• Holly Bertschmann

I am Gen Zer 1,700,000*

*Approximately. And, okay, that isn’t an impressive stat, but I can’t help that I’m a summer baby. After going down some deep rabbit holes on Google – and getting pulled into reading up on some conspiracy theories – I learned that no matter when I was born in 1997, I am still smack dab within a group of the first people born into what many speculated may be the last generation – Generation Z – in this country. I warned you I read some conspiracy theories. But seriously, why did we start the “Generation” letters at X?


Conspiracy theories aside, I did learn that generations aren’t ever officially named. We just wait until a name tossed out by an historian or someone with some popular clout is culturally accepted into our lexicon. For example, journalist Tom Brokaw is said to have coined the name for The Greatest Generation in his popular book of the same name, written in 1998, long after said generation made history (1901-1927).


As PR and marketing professionals, we often find ourselves trying to narrow down to which audience it makes sense for us to market. Sometimes we talk about gender, sometimes geographic location, but almost always generation comes in to play. What makes me such a different consumer than someone six months older than me?


Let’s face the facts: Gen Zers were the first generation to be born into a world of technology. Smartphones, social media, virtual reality, artificial intelligence and so much more. I recently made the mistake of watching “The Social Dilemma” with my parents, and had fingers pointed at me for weeks following every time I picked up my phone to take a Snap or send a meme. Yes, we can probably all admit that I use my phone more than my parents and siblings, but do I have a problem?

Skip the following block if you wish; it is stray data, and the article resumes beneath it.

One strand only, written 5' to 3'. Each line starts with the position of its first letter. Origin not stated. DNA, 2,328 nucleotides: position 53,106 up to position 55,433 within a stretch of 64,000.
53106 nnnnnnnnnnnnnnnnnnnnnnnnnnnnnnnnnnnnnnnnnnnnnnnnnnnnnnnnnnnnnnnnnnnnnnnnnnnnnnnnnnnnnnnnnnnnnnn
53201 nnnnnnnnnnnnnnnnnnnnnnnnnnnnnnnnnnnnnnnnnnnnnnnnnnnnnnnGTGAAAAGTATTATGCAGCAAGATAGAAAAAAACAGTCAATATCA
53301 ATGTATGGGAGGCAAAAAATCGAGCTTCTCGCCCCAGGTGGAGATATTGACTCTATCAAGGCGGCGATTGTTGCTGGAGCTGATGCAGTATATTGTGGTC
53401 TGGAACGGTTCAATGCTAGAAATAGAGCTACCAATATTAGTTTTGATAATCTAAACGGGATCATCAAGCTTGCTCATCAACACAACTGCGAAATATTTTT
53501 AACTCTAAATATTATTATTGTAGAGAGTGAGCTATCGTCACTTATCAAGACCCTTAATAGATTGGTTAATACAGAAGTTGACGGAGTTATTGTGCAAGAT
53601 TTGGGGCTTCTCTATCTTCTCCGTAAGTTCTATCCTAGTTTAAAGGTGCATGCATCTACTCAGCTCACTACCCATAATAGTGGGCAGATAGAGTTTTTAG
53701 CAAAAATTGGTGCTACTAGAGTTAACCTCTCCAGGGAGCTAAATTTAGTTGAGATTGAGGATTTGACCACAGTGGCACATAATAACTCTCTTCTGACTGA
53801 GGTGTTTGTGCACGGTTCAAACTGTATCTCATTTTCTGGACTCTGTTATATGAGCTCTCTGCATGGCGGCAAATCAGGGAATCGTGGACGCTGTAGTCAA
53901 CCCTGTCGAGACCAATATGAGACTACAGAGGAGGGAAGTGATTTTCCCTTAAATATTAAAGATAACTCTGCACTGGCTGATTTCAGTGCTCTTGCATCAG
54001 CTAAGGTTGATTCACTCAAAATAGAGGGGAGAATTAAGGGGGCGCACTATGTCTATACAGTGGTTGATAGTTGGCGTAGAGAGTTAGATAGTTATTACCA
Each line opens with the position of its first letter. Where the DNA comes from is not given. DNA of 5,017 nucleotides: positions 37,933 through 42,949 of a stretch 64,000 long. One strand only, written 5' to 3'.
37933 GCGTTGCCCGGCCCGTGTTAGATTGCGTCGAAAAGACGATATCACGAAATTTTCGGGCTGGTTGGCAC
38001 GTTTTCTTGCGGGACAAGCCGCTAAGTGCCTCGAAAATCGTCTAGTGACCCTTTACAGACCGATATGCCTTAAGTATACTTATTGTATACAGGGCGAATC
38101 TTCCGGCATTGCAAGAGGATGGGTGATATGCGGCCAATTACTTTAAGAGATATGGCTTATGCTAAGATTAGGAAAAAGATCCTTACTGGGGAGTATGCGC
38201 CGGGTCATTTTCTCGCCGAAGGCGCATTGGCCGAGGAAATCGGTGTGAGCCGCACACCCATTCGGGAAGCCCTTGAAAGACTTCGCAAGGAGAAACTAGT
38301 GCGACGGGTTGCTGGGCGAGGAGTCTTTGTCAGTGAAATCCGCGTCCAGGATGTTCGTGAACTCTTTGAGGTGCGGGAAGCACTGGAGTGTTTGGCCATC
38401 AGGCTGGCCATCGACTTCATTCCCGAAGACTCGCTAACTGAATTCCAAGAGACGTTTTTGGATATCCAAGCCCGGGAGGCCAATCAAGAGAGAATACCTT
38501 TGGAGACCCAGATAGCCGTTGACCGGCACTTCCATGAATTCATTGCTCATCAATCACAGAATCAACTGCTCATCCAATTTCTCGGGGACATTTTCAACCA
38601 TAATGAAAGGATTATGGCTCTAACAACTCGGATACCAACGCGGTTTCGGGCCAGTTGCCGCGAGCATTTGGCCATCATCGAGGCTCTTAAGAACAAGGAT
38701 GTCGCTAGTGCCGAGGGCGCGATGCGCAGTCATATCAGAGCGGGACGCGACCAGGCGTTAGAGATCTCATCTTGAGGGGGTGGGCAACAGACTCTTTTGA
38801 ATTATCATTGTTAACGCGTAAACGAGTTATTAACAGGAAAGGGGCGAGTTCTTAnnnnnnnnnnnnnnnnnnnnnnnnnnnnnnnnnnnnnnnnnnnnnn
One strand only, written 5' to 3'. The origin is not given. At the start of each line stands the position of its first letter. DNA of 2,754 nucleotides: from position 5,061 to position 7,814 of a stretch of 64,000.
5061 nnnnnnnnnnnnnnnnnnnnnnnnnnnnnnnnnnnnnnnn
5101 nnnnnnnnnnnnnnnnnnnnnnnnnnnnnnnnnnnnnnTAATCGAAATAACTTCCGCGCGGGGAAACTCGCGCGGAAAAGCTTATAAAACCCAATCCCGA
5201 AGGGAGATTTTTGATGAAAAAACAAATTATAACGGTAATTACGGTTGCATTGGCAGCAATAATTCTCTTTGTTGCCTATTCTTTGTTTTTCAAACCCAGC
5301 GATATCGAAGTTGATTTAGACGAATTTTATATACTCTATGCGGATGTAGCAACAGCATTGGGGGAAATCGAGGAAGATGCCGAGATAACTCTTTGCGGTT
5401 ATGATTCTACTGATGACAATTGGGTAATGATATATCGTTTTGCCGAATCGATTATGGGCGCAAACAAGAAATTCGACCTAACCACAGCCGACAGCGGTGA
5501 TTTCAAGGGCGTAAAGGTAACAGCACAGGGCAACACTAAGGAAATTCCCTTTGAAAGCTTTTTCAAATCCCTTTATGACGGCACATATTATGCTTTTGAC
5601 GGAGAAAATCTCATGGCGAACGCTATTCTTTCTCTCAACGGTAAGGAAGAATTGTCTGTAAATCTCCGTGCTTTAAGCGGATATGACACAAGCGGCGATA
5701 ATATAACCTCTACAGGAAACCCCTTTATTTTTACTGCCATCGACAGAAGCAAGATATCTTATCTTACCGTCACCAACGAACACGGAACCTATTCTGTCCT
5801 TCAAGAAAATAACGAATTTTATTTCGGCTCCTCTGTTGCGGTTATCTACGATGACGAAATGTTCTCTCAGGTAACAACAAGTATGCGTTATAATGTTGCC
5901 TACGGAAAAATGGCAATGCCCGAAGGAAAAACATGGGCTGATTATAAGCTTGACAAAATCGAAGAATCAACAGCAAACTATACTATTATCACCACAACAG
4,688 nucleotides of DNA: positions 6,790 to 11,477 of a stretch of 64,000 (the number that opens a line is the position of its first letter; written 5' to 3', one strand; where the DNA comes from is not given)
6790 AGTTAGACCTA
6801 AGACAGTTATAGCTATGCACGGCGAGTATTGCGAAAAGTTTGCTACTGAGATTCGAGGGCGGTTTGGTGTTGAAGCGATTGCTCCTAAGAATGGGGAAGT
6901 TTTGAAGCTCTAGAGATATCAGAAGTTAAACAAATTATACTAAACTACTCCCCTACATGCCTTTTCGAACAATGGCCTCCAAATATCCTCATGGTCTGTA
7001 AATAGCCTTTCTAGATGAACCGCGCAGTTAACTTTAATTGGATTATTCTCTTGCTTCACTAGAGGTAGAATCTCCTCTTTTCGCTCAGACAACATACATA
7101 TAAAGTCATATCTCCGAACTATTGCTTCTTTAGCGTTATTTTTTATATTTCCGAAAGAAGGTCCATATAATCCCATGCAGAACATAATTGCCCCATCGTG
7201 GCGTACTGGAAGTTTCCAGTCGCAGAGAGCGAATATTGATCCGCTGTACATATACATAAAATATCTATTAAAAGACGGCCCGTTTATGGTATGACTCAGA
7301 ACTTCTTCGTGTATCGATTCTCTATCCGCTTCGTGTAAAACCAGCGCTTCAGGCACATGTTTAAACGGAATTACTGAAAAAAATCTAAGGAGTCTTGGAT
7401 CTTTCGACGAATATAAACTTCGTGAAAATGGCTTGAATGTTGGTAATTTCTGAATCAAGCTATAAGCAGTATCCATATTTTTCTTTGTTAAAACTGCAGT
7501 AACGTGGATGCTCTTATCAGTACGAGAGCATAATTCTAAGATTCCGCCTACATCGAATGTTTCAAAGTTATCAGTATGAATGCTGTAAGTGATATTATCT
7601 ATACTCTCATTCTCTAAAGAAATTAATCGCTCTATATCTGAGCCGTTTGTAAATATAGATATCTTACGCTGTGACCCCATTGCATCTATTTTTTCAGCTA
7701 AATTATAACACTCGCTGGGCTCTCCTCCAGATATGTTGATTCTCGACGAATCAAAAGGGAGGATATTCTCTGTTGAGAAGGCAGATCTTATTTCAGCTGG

When I find myself reflecting on my Gen Z status and my interaction with technology, I think back to Christmas Day 2012 – the day I received my first iPhone. Oddly enough, even though I was only 15, my millennial 20 and 24-year-old sisters also got their very first iPhone that day. That’s it! That is one day I can pinpoint that contributes to how I am different from them, and then, and only in that moment can I admit to maybe being a true Gen Zer. I have had five additional years with smartphones in my life, and their increasing ability to insert themselves into every aspect. While I am tracking my spending, sleep, exercise, food and friends’ locations, my Baby Boomer parents (who also got their first iPhones 12/25/12) are still struggling to find the silence button. My favorite thing to do is hang around after my mom and I end a FaceTime, and yell a few minutes later to scare her. She still doesn’t know how to hang up properly.


Other than those additional five years familiarizing myself with the iPhone, I like to think my ideals and behaviors line up with my millennial older sisters and brother. I feel lucky enough to understand the millennial references to fighting over the desktop computer to play “The Sims” or waiting around to hear that ding that your crush just became available on AIM (that’s AOL Instant Messenger). Maybe it is because I was the youngest of four and I was just forced to follow by their rules and grow up the way that my parents had raised them, but they of course wouldn’t say that about my upbringing. Is this my own version of an identity crisis? Can we implement a buffer zone in which if you are on the edge of two generations you can pick which one you feel you best fit into?


So readers, whether you are a Baby Boomer, Gen X, Millennial, Gen Z (whether you feel like it or not) let’s raise a glass to the coolest named generation there is, babies born from 2013 to 2025, Generation Alpha. We all know that name will cease to exist when some novelist or historian throws a new suggested name out and something finally sticks. Any suggestions?